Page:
« on: 13/11/2017 02:08:19 »
I would like to experimentally increase my dopamine levels which may have been downregulated by the unwarranted use of dopamine antagonists for 5+ years. The primary side-effect I experiment from this forced treatment is the suppression of dopamined-mediated REM sleep.
I'll preface this with a cautionary note:
Tread lightly when altering dopamine synthesis. You just might end up making the problem worse.
Chronic dopamine precursor-administration ultimately depletes dopamine levels. When the dopamine levels drop low enough, the precursor then becomes ineffective and the side effects of dopamine depletion arise.
Exogenously-induced dopamine-depletion can occur when one chronically administered precursor [e.g. 5-HTP] dominates the synthesis of dopamine through competitive inhibition. This will ultimately alter the dopaminergic control of sleep-wake parameters - thus suppressing the SWS & REM stages of sleep.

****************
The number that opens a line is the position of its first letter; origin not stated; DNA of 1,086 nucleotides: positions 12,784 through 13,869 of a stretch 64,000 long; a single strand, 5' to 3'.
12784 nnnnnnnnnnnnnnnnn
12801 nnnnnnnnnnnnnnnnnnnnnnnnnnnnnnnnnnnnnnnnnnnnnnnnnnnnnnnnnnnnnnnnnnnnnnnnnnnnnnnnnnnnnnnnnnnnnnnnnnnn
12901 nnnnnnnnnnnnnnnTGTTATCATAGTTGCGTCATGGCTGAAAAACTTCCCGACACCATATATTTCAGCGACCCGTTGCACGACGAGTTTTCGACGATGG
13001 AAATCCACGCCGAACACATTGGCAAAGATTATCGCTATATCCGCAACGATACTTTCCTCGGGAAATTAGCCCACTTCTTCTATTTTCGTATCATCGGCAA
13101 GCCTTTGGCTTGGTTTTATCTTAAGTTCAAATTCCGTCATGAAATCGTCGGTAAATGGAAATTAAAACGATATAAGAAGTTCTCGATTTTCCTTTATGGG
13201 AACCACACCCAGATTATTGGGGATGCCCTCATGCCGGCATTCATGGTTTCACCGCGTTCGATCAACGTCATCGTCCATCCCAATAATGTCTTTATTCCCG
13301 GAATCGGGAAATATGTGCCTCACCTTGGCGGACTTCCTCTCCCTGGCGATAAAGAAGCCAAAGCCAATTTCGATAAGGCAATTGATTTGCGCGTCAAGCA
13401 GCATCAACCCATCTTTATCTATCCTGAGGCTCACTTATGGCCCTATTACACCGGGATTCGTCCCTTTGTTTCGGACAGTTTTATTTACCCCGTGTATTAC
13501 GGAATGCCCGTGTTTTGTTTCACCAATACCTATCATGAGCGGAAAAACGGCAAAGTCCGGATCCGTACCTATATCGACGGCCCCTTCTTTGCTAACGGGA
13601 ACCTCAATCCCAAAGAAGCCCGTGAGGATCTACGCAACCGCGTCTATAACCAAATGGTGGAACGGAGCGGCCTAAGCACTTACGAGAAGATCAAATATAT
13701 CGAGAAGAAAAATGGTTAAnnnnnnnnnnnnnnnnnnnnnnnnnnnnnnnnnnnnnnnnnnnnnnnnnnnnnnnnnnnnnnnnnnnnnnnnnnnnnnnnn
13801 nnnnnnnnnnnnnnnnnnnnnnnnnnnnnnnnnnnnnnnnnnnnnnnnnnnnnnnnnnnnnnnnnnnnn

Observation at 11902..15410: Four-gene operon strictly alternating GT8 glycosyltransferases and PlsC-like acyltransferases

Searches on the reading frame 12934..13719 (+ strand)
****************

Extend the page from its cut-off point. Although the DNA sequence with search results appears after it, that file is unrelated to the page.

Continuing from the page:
Nontheless, Mucuna pruriens is extremely effective as it contains high concentrations of levodopa [which is a direct precursor of dopamine] however with prolonged use, I would suggest adding 5-HTP to counteract tyrosine-mediated serotonin-depletion, but it might be a better idea to just keep the experiment short & sweet.
Additionally, I would suggest adding epigallocatechin gallate (EGCG), as it will inhibit the peripheral clearance of dopamine by Catechol-O-methyl transferase (COMT), which in turn increases levodopa's entry into the brain and subsequent conversion to dopamine.
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